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Phila- 1987: When merger frenzy hit health care in Philadelphia

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From the August 2, 2002 print edition

Philadelphia Business Journal

1987: When merger frenzy hit health care

John George Staff Writer

http://www.bizjournals.com/industries/health_care/hospitals/2002/08/05/philadelphia_focus6.html

It started modestly enough, in the summer of 1987. First, Graduate Hospital acquired the Mt. Sinai-Daroff Division in South Philadelphia from Albert Einstein Healthcare Foundation for $10.8 million. Then a few weeks later, Thomas Jefferson University Hospital took over the management of the financially distressed West Park hospital near Fairmount Park.

By the time the merger-alliance-affiliation-partnership craze had died down -- something that's only recently occurred -- only a handful of area hospitals were left as standalones.

Most the 100-plus hospitals in the region today are linked to larger networks.

In all of the deal-making, the goal has remained the same. Hospitals have sought to be part of larger organizations to gain clout needed to deal effectively with insurers and achieve the cost savings needed to cope with declining reimbursements.

During the process, all of the systems have experienced growing pains.

Allegheny Health Education and Research Foundation was, for a short time, the largest system in the region before succumbing to bankruptcy -- saddled with more than $1.2 billion in debt -- in 1998. Few, if any, health systems have escaped significant job reductions.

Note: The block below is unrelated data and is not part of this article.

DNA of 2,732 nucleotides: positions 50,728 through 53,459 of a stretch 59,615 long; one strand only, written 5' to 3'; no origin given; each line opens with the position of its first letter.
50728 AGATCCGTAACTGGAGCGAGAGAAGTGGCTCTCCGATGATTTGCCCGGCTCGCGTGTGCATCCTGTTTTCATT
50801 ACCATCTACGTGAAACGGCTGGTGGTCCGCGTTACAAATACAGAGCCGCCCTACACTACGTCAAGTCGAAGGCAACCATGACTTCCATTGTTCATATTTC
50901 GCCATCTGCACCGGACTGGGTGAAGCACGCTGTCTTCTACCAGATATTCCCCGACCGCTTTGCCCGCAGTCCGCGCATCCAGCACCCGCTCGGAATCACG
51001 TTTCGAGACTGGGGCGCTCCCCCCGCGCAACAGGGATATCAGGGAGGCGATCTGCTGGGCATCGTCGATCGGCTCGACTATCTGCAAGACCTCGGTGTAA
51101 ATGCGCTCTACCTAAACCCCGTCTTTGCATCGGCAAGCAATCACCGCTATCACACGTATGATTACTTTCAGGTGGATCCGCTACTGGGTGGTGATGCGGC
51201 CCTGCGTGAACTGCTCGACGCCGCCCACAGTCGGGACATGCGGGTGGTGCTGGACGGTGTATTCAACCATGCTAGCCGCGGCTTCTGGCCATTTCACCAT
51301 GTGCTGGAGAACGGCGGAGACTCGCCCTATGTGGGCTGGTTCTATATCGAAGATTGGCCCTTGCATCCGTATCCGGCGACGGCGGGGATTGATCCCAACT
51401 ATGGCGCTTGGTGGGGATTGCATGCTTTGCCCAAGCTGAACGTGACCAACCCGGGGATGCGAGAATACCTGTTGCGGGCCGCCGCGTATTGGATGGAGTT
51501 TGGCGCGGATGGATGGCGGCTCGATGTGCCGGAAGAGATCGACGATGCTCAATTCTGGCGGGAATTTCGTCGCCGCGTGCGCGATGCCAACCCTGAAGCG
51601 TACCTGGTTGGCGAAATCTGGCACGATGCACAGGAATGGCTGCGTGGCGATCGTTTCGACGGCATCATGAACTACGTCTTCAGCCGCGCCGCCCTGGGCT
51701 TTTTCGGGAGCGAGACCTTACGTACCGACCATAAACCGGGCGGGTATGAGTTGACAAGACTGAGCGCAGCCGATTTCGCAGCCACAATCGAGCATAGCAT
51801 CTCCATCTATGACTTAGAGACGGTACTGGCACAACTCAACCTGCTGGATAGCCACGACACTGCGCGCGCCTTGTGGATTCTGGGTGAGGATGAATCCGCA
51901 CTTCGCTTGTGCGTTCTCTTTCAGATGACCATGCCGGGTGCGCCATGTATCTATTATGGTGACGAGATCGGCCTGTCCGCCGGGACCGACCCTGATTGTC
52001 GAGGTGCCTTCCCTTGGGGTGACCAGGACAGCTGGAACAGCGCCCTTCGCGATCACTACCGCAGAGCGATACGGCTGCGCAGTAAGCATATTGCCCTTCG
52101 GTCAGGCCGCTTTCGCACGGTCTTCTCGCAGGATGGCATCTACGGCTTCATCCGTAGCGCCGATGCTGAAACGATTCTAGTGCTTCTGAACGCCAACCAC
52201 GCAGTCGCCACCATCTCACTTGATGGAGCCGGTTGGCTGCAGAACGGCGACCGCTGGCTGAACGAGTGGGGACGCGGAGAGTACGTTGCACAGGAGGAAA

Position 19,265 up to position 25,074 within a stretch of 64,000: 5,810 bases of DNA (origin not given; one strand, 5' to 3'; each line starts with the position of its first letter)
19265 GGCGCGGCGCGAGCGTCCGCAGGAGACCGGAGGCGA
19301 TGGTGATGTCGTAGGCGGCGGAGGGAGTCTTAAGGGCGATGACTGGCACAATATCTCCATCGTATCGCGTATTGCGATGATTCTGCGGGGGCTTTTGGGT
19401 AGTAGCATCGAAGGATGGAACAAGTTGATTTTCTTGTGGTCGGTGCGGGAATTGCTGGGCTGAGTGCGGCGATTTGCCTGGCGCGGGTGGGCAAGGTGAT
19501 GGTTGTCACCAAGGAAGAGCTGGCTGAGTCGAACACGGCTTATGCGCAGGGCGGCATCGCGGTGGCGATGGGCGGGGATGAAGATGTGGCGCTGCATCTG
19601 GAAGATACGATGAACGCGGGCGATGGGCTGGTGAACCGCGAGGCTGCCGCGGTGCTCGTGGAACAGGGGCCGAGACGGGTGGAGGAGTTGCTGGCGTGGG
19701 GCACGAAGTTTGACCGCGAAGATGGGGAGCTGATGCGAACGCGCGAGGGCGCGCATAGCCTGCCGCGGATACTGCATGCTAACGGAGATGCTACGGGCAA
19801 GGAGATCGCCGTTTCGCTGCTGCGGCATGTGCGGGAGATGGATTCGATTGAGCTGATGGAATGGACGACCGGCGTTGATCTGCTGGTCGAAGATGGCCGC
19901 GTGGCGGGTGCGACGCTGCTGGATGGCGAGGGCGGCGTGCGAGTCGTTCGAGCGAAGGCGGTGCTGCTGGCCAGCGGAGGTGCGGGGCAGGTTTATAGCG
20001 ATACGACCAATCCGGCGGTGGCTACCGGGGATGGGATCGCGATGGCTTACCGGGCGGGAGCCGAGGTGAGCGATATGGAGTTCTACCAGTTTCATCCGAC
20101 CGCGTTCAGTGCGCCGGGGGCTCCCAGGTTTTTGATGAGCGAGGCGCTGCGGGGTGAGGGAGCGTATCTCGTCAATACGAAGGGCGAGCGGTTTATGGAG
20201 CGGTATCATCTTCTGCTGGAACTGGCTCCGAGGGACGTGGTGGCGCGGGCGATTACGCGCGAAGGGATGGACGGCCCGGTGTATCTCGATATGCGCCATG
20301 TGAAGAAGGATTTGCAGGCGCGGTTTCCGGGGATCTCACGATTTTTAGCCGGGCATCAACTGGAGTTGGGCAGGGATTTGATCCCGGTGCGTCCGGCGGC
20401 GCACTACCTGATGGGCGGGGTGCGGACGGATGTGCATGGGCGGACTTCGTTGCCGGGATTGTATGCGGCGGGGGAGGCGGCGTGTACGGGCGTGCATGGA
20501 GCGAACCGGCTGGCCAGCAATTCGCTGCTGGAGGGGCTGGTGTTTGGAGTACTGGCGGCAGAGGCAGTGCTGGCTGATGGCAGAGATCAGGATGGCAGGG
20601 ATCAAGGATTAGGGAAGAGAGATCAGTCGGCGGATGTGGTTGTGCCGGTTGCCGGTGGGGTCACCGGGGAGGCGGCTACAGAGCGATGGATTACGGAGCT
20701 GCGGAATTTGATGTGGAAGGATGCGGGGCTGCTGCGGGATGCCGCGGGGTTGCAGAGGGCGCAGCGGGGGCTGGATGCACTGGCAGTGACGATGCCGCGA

SEE: 1998: Allegheny collapse: Still a record (Free Registration required)

http://www.bizjournals.com/industries/health_care/hospitals/2002/08/05/philadelphia_focus17.html

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The build-it- yee-shall-come mentality of the late 80's-90's did not work in older cities where patients were attached to doctors and local hospitals. When services were moved just 5 miles down the road, there were no takers ( City Line was turned into a Women's Health Only facility).

 

STILL experiencing the fallout from capitation and mistake of purchasing Physicians practices. Created MUCH bad blood between docs and hospitals still today in my area as practices abandoned by hospitals a few years later or demands to move to more 'desirable' locations.

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